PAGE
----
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pro-slavery minister who writes Bible arguments in favor of slavery.
Second-he is a pro-slavery minister who shields such an one from ecclesiastical discipline.
Third-he is a pro-slavery minister who belongs to the old or new school General Assembly, or to any one of the great ecclesiastical bodies.
Fourth-he is a pro-slavery minister who knowingly invites a slave-holding minister into his pulpit.
Fifth, he is a pro-slavery minister who holds fellowship with one of either the the third or the fourth class.
Sixth, he is a pro-slavery minister who holds ministerial fellowship with the fifth class.
We need not pursue the series further-suffice it to say there is no end.
To numbers first, second, and fourth, we yield assent. To all the rest we demur. We specify only the third classthose who belong to the old or new school Presbyterian church, and these are our objections. A body composed in part of slaveholders, is not therefore evidently pro-slavery; that is, it is not so manifestly a pro-slavery body as one constituted wholly of slaveholders. For example, the Methodist Episcopal church, prior to its recent division, was not so obviously pro-slavery as the church south is, and consequently, to belong to the former would not afford as much evidence, to say the least, of pro-slavery character in a minister, as to belong to the latter. It must be borne in mind, that in order to convict a particular minister of guilt, it must be proved that he knows or may know that the body of which he is an integral part is pro-slavery, that it is wilfully so, in spite of light and of remonstrance reiterated with such frequency as to satisfy a reasonable mind that further remonstrance will be futile. Unless it can be proved that the minister in question knows this, we have no right to adjudge him guilty. He may with the purest fealty to antislavery principles retain his connection so long as he conscientiously believes that by so doing he can best promote the cause. Ecclesiastical connection will never, in a sane mind, be construed into sympathy with the body on the question of slavery, or any other, when sympathy is distinctly disclaimed, and the avowed and known intent of the connection is to effect a change in the sentiments and action of the body upon that particular question. It may even be admitted temporarily that the policy of remaining in a body in order
to reform abuses in it, can be proved to be unsound, yet it is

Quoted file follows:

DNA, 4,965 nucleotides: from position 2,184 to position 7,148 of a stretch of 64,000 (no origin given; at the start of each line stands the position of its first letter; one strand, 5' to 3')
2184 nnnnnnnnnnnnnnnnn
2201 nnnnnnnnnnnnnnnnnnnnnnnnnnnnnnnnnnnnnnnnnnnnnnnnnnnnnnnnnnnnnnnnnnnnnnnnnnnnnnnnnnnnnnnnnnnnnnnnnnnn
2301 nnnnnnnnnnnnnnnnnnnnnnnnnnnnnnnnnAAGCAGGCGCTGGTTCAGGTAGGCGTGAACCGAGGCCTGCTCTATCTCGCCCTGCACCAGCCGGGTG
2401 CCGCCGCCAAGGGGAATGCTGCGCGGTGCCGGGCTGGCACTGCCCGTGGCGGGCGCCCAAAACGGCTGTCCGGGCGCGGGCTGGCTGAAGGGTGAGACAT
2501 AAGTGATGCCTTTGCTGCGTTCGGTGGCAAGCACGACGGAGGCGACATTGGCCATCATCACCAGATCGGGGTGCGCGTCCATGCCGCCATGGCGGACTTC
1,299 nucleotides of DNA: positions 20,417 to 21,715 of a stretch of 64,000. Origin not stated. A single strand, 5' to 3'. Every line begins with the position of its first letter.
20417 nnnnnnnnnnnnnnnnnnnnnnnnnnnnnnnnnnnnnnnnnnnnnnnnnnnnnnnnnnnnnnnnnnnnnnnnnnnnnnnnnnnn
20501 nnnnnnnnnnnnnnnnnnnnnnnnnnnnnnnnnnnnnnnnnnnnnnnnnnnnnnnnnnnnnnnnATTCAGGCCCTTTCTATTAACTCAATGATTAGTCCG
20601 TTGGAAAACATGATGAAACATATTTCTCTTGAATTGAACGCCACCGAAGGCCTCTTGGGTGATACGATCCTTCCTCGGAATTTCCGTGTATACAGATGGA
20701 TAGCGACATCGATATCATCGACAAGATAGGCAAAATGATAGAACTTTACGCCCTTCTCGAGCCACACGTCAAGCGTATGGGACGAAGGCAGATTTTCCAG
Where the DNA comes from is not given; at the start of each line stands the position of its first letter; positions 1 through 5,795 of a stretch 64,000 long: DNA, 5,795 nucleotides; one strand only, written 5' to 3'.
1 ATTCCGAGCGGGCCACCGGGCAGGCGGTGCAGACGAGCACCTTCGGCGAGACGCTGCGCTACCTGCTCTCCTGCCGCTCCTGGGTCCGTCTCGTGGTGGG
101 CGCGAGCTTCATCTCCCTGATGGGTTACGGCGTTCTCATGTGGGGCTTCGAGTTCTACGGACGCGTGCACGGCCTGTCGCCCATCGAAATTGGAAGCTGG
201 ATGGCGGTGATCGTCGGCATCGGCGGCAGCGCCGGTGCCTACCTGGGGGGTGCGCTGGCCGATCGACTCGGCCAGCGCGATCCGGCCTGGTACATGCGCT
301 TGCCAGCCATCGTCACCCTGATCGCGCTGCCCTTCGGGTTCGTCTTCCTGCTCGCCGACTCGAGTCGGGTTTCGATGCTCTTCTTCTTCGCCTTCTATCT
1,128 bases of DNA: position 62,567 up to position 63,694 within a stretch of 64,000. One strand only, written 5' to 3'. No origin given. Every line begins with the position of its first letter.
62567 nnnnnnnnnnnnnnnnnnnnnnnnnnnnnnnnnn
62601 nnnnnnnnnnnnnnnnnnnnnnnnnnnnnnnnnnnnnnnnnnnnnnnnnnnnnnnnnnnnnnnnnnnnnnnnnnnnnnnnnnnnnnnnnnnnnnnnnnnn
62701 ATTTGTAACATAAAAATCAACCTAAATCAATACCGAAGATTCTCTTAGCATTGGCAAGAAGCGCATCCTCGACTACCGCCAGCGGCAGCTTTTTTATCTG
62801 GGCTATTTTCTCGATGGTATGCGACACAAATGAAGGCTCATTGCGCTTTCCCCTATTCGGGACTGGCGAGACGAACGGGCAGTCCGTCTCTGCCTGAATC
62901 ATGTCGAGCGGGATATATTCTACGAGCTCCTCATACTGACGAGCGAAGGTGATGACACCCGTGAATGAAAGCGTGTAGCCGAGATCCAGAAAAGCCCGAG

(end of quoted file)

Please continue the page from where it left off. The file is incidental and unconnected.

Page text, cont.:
We now add, to obviate any misunderstanding, that we are far from admitting that the connection of an anti-slavery ministers with a so called pro-slavery ecclesiastical body, is in itself a wrong. It is never wrong till all hope of redeeming the body thereby is extinguished, or more properly until it is manifest that the desired end could not be attained without an expenditure of effort which the end would not warrant, or which would accomplish more good if bestowed in some other way.
Thus we have shown, that the minister of the gospel, himself being the friend of the slave, may hold an ecclesiastical connection with a body which admits slaveholders, without being in any way responsible for that wrong, or implicated in it. Before he can be justly held responsible, he must consent to the wrong or connive at it, neither of which, according to the showing, he does. Both his principles and his practice are a loud rebuke of the wrong; for he not only condemns it and remonstrates with his brethren in his place in the body, but in his own church he will neither admit a slaveholder to his pulpit nor to his communion.
We have now gone through with all the classes whom come-outism excludes from Christian fellowship-namely, the church ecclesiastically connected with the large denomina-tions--the church not so connected but holding fellowship with those which are the church holding in its communion persons associated with the political parties-the church fellowshipping such a church-the individual members of the above churches-and lastly, anti-slavery ministers belonging to the large denominations. We think we have in each case refuted the arguments on which come-outism rests its doctrines. We have brought them to the test of light, and we have seen that they do not abide the test. We speak now only of the positions which are peculiar to the system, for their never perhaps was a case in which the observation of Cecil was more in point-the system embraces "many new things and many true things but the true things are not new, and the new things are not true." There is not one doctrine original with the come-outers which is not false.
We promised to state the scripture doctrine of come-outism. This can be briefly done. We refer the reader to Rev., 18th chapter, for a full account of the circumstances. It is the case of mystic Babylon. The angel, "having come from heaven, with great power, cries mightily with a strong voice, saying, Babylon the great is fallen, is fallen, and is become the habitation of devils, and the hold of every foul spirit, and a cage of every unclean and hateful bird." The angel's cry is a cry of doom and desolation, implying, what is expressly stated in the connection and elsewhere, that the body seen in vision was irredeemably corrupt, "the mother of harlots, and abominations of the earth." Her cup was full. "Her sins have reached unto heaven, and God hath remembered her iniquities." Hence with the most obvious propriety is the command given-"Come out of her, my